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Rory thinks he has true grit

Past failures will fuel his quest for green jacket at the Masters


Northern Ireland's Rory McIlroy. Photo: Brian Snyder/Reuters

Northern Ireland's Rory McIlroy. Photo: Brian Snyder/Reuters

Northern Ireland's Rory McIlroy. Photo: Brian Snyder/Reuters


The ghosts of Ernie Els and Greg Norman might lurk in the trees around Amen Corner but Rory McIlroy believes he has the grit to feed off his Masters failures and make his dream come true.

The Holywood star looked certain to win the Masters in 2011 when he took a four-stroke lead into the final round and ballooned to a nightmare 80.

He's yet to bury that hoodoo but even though three-time Masters champion Phil Mickelson (50) believes the Co Down man will win multiple green jackets, McIlroy (31) is only certain he will not to give up on his dream.


Asked if he shared Mickelson's confidence, he said: "I'd like to think so. But, look, nothing's given in this game. I guess there's no better person to sit down and have a chat with than Phil because he broke through here when he was 34 for his first Major after knocking on the door for a long time. I'm not quite in that scenario, but I'm looking for my first here.

"So yeah, look, I've always felt like I had the game to do well around here and to play well. It's just a matter of getting out of my own way and letting it happen. But as I said, you have to go out and earn it. You can't just rely on people saying that you're going to win one. Greg Norman never did. Ernie Els never did.

"There are a lot of great people that have played this game that have never won a green jacket. It's not a foregone conclusion, and I know that. I have to go out and earn it and play good golf. I think nowadays, with how many great players there are, I need to play my best golf to have a chance."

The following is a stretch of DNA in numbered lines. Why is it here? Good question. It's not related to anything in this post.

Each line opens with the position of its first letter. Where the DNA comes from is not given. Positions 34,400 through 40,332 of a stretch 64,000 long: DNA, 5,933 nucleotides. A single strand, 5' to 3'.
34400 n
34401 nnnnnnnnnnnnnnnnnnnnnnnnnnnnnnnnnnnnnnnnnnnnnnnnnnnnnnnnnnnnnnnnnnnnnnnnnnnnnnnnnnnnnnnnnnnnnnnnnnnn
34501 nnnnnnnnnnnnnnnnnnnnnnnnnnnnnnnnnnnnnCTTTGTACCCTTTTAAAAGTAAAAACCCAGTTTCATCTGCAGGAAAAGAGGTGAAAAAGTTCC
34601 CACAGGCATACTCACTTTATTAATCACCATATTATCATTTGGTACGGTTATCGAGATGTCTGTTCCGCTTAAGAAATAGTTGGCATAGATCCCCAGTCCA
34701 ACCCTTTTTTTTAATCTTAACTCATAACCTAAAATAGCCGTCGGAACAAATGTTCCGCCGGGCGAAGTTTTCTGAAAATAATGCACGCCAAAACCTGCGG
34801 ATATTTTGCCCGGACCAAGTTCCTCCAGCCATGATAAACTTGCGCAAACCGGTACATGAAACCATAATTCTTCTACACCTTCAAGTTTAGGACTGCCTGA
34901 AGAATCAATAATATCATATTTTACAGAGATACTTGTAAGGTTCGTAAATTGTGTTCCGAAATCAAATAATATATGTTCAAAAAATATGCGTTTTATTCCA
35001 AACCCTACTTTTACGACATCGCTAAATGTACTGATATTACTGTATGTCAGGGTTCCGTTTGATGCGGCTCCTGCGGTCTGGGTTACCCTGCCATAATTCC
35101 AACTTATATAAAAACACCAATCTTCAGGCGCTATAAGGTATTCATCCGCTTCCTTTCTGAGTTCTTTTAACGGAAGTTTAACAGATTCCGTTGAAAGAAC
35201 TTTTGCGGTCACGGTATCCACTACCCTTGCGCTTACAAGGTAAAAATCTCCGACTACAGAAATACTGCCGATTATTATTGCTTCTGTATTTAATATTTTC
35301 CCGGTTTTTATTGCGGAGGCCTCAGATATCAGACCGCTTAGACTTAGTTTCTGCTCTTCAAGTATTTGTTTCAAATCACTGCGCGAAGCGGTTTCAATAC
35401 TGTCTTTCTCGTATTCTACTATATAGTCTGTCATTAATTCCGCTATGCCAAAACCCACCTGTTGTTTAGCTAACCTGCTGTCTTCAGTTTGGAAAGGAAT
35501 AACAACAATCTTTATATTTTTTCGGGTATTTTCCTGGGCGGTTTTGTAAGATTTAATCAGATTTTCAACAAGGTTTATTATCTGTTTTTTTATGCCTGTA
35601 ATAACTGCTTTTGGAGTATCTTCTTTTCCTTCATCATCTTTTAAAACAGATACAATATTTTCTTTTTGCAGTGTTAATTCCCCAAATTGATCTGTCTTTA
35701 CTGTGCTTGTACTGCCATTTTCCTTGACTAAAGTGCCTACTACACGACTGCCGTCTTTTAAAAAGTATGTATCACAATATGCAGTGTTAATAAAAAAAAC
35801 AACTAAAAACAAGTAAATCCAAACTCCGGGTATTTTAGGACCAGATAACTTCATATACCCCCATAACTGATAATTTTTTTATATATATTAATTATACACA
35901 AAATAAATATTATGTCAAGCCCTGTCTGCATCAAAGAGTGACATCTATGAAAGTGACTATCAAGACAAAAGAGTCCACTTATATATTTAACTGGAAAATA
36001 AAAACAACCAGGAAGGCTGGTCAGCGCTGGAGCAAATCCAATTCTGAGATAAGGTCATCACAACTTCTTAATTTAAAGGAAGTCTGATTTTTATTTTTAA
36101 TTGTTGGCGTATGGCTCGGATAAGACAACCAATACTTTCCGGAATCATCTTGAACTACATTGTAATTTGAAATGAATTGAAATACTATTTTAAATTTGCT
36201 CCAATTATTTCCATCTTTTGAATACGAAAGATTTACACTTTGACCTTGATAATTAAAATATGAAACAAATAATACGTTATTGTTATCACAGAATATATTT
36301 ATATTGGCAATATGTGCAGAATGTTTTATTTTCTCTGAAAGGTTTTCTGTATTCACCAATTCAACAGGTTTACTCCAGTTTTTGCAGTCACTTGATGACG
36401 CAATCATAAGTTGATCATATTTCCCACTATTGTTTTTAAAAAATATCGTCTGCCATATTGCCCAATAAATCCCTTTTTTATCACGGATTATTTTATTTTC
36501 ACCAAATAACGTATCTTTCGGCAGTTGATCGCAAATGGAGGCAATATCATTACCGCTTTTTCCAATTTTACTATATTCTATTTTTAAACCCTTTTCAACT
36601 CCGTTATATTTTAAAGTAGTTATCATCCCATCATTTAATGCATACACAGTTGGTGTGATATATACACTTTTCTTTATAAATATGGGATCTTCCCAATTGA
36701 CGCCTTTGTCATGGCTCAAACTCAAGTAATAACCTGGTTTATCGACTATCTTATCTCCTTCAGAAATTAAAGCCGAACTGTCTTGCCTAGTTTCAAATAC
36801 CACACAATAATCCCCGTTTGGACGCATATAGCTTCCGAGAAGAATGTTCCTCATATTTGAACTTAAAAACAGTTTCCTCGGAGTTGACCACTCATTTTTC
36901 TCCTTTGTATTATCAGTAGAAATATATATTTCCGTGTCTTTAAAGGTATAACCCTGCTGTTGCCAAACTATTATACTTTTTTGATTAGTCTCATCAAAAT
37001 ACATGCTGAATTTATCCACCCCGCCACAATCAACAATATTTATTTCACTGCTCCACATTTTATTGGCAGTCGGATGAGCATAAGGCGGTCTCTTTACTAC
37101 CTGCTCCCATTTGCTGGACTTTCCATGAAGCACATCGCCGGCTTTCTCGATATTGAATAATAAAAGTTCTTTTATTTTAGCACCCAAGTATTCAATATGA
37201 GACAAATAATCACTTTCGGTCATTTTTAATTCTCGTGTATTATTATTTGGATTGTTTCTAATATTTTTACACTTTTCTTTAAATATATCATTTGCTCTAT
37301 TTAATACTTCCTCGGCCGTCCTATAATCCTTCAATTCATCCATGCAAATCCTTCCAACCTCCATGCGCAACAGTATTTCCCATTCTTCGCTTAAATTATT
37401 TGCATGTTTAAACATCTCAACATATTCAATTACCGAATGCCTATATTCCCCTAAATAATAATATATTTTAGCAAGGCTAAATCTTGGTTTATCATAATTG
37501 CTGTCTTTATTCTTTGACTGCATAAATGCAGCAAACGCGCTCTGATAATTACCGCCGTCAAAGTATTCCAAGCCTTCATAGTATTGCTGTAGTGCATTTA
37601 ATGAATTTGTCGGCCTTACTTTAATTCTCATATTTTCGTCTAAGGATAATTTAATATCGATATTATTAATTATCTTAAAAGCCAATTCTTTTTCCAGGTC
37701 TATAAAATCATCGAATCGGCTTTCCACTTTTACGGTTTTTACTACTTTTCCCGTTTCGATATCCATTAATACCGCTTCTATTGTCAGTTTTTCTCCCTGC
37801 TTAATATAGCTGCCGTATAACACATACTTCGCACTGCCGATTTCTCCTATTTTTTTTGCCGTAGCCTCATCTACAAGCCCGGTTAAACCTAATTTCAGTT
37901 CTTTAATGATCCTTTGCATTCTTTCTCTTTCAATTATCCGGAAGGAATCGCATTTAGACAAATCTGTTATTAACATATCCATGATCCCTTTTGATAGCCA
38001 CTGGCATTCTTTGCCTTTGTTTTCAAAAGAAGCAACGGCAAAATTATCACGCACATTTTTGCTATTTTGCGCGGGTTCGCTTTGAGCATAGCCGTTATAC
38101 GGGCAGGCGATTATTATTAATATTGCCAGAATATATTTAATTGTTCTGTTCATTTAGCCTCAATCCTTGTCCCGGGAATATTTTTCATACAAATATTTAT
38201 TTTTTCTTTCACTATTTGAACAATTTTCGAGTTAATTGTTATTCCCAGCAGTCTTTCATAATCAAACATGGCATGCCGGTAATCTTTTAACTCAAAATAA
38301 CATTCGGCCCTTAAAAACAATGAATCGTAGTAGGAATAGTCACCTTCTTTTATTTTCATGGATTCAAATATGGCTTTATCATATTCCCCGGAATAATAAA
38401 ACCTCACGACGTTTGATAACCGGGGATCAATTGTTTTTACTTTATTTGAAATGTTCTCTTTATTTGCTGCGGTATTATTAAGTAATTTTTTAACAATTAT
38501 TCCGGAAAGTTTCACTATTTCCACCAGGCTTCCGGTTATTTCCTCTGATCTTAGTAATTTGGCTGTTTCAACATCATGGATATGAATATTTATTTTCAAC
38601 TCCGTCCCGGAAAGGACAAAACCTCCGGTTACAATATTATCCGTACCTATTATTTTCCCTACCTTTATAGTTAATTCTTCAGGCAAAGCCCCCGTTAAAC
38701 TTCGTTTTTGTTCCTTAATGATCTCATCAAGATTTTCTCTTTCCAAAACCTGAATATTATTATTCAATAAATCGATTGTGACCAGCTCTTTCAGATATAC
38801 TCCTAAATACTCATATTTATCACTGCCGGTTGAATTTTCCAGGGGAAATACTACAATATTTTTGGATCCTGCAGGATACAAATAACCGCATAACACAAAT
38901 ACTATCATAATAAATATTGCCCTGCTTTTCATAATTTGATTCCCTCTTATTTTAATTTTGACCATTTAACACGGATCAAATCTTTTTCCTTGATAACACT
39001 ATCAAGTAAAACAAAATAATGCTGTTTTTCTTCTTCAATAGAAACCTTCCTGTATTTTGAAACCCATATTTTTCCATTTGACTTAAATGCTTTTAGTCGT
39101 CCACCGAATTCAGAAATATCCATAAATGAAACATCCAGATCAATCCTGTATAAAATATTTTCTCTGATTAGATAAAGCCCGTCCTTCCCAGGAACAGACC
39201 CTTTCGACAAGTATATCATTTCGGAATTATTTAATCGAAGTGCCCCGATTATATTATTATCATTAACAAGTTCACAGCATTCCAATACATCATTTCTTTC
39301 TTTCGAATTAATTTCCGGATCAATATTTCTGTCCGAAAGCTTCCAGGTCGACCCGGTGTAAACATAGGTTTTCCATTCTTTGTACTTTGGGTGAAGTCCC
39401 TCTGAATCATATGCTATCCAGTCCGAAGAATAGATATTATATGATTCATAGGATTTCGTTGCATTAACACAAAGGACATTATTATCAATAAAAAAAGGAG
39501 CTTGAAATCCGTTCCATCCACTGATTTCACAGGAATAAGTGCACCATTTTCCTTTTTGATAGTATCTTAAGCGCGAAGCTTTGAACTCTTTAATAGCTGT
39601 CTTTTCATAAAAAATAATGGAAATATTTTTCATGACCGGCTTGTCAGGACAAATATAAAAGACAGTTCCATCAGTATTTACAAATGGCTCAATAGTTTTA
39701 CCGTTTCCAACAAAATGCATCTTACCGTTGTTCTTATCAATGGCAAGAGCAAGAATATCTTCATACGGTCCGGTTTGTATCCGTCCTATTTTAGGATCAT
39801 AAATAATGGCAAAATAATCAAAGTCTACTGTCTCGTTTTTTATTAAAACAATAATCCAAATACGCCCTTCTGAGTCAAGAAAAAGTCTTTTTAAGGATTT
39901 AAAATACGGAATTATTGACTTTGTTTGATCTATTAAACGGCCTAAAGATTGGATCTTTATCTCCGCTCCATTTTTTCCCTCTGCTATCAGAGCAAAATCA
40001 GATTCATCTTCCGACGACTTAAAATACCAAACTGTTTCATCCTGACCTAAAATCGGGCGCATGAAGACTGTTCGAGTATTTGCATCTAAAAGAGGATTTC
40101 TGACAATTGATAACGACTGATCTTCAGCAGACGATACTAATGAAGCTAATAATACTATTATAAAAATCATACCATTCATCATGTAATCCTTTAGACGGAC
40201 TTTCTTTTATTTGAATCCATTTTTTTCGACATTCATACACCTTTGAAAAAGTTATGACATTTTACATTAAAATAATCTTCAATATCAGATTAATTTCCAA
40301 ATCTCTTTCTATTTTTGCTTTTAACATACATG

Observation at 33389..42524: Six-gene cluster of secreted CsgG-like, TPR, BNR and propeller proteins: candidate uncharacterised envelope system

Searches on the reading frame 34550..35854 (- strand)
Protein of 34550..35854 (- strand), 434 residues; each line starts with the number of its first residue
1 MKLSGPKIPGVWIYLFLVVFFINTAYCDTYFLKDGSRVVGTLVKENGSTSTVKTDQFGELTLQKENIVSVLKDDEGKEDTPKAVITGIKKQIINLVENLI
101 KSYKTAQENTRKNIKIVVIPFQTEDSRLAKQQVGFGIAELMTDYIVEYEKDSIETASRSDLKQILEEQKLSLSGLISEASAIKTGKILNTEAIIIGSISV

McIlroy has rarely appeared as relaxed at the Masters and feels confident that he can eliminate the big numbers that have prevented him from contending in recent months.

But he also believes he has what makes people successful in many other walks of life - true grit.

While he has rarely played with total freedom as the Masters scar tissue has built up, his failures have only fuelled his desire.

"I think my grit's come from my failures, and I don't have to look any further than this place in 2011," he said. "I learnt a lot from that day. I learnt a lot in terms of what I needed to be and what I didn't need to be.

"You know, I needed to be myself. I didn't need to try to be like anyone else. But I think failure - I try to say this to young guys that are coming through - you can't be afraid of it. You have to embrace the fact that you are going to fail at things, but you should learn from them and then when you go again, you should be better.

"I've had a nice little bit of success in this game, but I have failed a hell of a lot more than I have succeeded in this game. And I have succeeded because I went through those tough patches, and you need to. You need to go through those tough patches to learn. So I feel like that's where I've got my persistence or grit from."

Mickelson certainly believes that McIlroy will not only complete the career Grand Slam but also win more than one green jacket.

"There is not much advice I can give him," Mickelson said. "That guy is as complete a player as they come - smart, knowledgable and he works hard. So he will win and complete the Grand Slam. He is too great a player not to. And there is nothing I can say to help him.

"He's had a lot of great opportunities, and he is going to continue to do so. I played with him today, he is playing beautifully, and I would be shocked if he wasn't in contention with a great chance on Sunday.